by Carol Cronin
Emerald Star, Le Boat’s Irish agents, have spelled out a well-thought out series of itineraries that detail the number of hours underway for each day—and even the number of locks and bridges passed. They also provide the “Navigational Guide to the Shannon and Erne Waterways,” which carefully lays out each marker and navigational hazard (though it doesn’t show water depths). And since many customers have little or no boating experience, an optional pre-departure video and training time is available that includes details about tying up at docks and locks and passing through bridges.
Read our feature, River Boat Charters: Where the Emerald Isle Meets the Shannon
We chose the Celtic Cruise, a one week, one-way adventure between Carrick-on-Shannon and Portumna. The guide lists it as “160 km, 5 locks, 2 lift bridges, 20 hours.” It actually took us more like 26 hours, but that’s because we chose to travel well below full throttle—which resulted in a significant fuel savings.
The guide recommends lunch stops, but we chose to have our lunch underway.
Move aboard in the afternoon, spend the night at the dock and enjoy the town.
Easy cruise through the Jamestown Canal and the Albert Lock. The river widens out for the next five kilometers, and then narrows down between Lough Boderg and Lough Bofin. Lunch at Dromod or Roosky, or continue downstream to Tarmonbarry. Pass through the lift bridge (on request from the lock keeper) and tie up at the dock. Dinner ashore at either the Purple Onion or Keenans.
Pick a light air day for crossing Lough Ree, especially if it’s blowing from the south. Although there are lots of islands, there is no place to overnight after Lanesborough without a major detour. Navigation is easy through a well-marked channel, but the Lough is more like a bay than a river so paying close attention is required. Another option for the night is the Glasson Hotel and Golf Course, which is well-protected from any direction and according to their ad has “superb food served all day” in a “relaxed and informal atmosphere.” Coosan Point across the harbor is the closest pub, but there is also a small pub/restaurant with a great view only a ten minute walk up the road. Ask at the marina office for directions; it’s easy to miss.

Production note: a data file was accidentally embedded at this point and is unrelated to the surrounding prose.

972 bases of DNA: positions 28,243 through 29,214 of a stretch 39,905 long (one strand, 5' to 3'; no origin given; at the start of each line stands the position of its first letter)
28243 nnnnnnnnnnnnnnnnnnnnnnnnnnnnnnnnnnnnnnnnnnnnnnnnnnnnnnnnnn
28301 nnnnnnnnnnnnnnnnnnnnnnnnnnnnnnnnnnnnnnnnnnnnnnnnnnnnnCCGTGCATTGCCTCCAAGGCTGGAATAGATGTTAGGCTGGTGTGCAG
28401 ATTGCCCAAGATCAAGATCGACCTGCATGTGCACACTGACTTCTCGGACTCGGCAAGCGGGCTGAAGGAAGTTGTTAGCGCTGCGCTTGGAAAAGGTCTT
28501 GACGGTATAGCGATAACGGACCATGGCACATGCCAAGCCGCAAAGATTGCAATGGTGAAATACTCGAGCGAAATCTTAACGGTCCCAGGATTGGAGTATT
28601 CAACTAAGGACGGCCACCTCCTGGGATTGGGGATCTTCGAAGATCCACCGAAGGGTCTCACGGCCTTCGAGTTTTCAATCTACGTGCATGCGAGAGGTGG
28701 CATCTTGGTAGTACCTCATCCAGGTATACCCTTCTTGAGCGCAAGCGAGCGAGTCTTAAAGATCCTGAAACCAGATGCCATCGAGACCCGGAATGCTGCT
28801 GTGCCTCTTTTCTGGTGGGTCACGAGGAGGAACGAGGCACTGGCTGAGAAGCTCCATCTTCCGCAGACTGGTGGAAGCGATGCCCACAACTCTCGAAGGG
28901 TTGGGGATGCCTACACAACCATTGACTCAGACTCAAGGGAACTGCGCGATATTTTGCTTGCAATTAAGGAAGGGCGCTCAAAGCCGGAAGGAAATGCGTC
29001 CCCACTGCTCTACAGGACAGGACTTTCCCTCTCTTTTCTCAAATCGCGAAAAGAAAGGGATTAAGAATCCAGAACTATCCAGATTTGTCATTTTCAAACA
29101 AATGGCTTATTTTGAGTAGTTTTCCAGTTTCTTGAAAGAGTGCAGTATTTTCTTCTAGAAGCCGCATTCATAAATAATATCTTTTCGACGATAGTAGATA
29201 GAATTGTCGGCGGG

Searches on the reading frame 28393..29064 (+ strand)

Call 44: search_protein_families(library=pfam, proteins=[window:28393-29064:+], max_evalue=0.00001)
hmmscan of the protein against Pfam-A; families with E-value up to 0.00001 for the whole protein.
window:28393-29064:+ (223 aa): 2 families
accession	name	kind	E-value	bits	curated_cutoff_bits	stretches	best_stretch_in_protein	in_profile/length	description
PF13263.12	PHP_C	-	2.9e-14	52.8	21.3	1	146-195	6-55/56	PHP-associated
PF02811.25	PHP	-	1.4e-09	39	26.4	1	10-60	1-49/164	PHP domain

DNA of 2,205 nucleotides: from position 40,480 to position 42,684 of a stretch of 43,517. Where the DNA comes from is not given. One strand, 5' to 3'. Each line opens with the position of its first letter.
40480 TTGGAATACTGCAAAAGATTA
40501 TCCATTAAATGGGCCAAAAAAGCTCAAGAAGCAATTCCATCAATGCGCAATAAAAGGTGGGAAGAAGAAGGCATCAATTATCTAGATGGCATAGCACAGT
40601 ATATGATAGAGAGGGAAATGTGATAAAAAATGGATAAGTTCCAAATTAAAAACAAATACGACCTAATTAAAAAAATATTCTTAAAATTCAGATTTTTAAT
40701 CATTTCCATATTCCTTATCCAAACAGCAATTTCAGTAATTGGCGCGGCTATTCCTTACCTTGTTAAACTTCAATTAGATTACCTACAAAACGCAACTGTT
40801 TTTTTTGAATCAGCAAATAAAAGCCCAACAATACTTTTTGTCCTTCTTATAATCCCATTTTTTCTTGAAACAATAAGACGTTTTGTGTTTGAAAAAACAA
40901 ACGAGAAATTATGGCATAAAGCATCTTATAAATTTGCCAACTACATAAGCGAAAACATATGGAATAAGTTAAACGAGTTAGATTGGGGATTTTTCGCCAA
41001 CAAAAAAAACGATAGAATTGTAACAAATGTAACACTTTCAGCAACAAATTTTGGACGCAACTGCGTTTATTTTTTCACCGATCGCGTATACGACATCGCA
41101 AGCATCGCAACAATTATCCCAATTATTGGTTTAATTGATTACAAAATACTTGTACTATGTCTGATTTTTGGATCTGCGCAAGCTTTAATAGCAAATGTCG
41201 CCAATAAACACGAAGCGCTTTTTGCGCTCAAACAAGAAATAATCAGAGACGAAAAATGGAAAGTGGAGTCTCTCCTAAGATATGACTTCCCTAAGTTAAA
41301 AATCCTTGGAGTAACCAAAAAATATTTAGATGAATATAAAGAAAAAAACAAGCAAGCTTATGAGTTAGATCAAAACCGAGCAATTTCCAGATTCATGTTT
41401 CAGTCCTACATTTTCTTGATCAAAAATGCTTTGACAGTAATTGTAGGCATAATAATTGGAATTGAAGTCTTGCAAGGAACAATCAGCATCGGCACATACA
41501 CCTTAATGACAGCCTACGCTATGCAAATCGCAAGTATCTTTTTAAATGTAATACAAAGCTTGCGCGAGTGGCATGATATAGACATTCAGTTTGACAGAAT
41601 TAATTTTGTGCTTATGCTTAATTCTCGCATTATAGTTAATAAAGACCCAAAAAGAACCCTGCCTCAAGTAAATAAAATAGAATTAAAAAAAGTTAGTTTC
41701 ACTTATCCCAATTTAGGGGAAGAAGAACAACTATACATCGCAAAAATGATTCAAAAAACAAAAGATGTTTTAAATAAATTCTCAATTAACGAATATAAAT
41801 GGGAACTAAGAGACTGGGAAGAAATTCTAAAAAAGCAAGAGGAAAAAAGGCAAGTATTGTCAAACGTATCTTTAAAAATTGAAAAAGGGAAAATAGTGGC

A short day today leaves time to enjoy the “big city” of Athlone. Tie up at the Radisson Hotel docks (12 euros per night) which is right in the middle of town. With over 15,000 residents and a rich history, there’s plenty to see here on both sides of the river. There’s also a great supermarket only a short distance away, as well as a small local market right across the street. Athlone is also home to Sean’s Bar, which dates back to the 9th century and has been certified in the Guinness Book of World Records as the oldest pub in Ireland. The free tourist guide is a great source of places to eat and things to do.
This stretch of river is narrow, well-marked, and beautiful. After passing through the Athlone lock, enjoy the ever-changing view—especially the dramatic appearance of Clonmacnoise, a historical landmark. Tie up at the Shannonbridge dock just above the bridge and walk into town, or for a little more adventure, cross the narrow bridge (which has frequent bumpouts to allow walkers to get out of the way of cars and trucks). The castle guarding the west end of the bridge is well marked with signs explaining its history. Have a quick pint at Killian’s and try to solve the bartender’s wooden “T” puzzle.
Just after passing under Shannonbridge, make sure to keep to port and stay on the River Shannon instead of going straight and passing into the River Suck. (The choices are well-marked.). Once past the Offaly Power Station (powered by peat), enjoy the water meadows and wildlife. Banagher is a possible lunch stop, the home of two rental fleets from Carrickcraft and Silverline. About six kilometers past Banagher is the Victoria/Meelick Lock, a beautiful piece of nineteenth century engineering. Check bridge opening times in Portumna; it’s best to go ashore and walk up to the bridge tender office to pay, and you can pay for a round trip if you like. Once through the bridge it’s a short hop to Terryglass, a small but well-protected harbor in the northeast corner of Lough Derg. Enjoy dinner ashore at either The Derg Inn or Paddy’s Bar, which are side by side.
Return the boat to the Emerald Star base and check out. If there’s time, visit the Portumna Forest Park on foot or by bicycle. Ask a local for dinner recommendations in town.
Photos courtesy Paul Cronin/WhiteCapVideo.com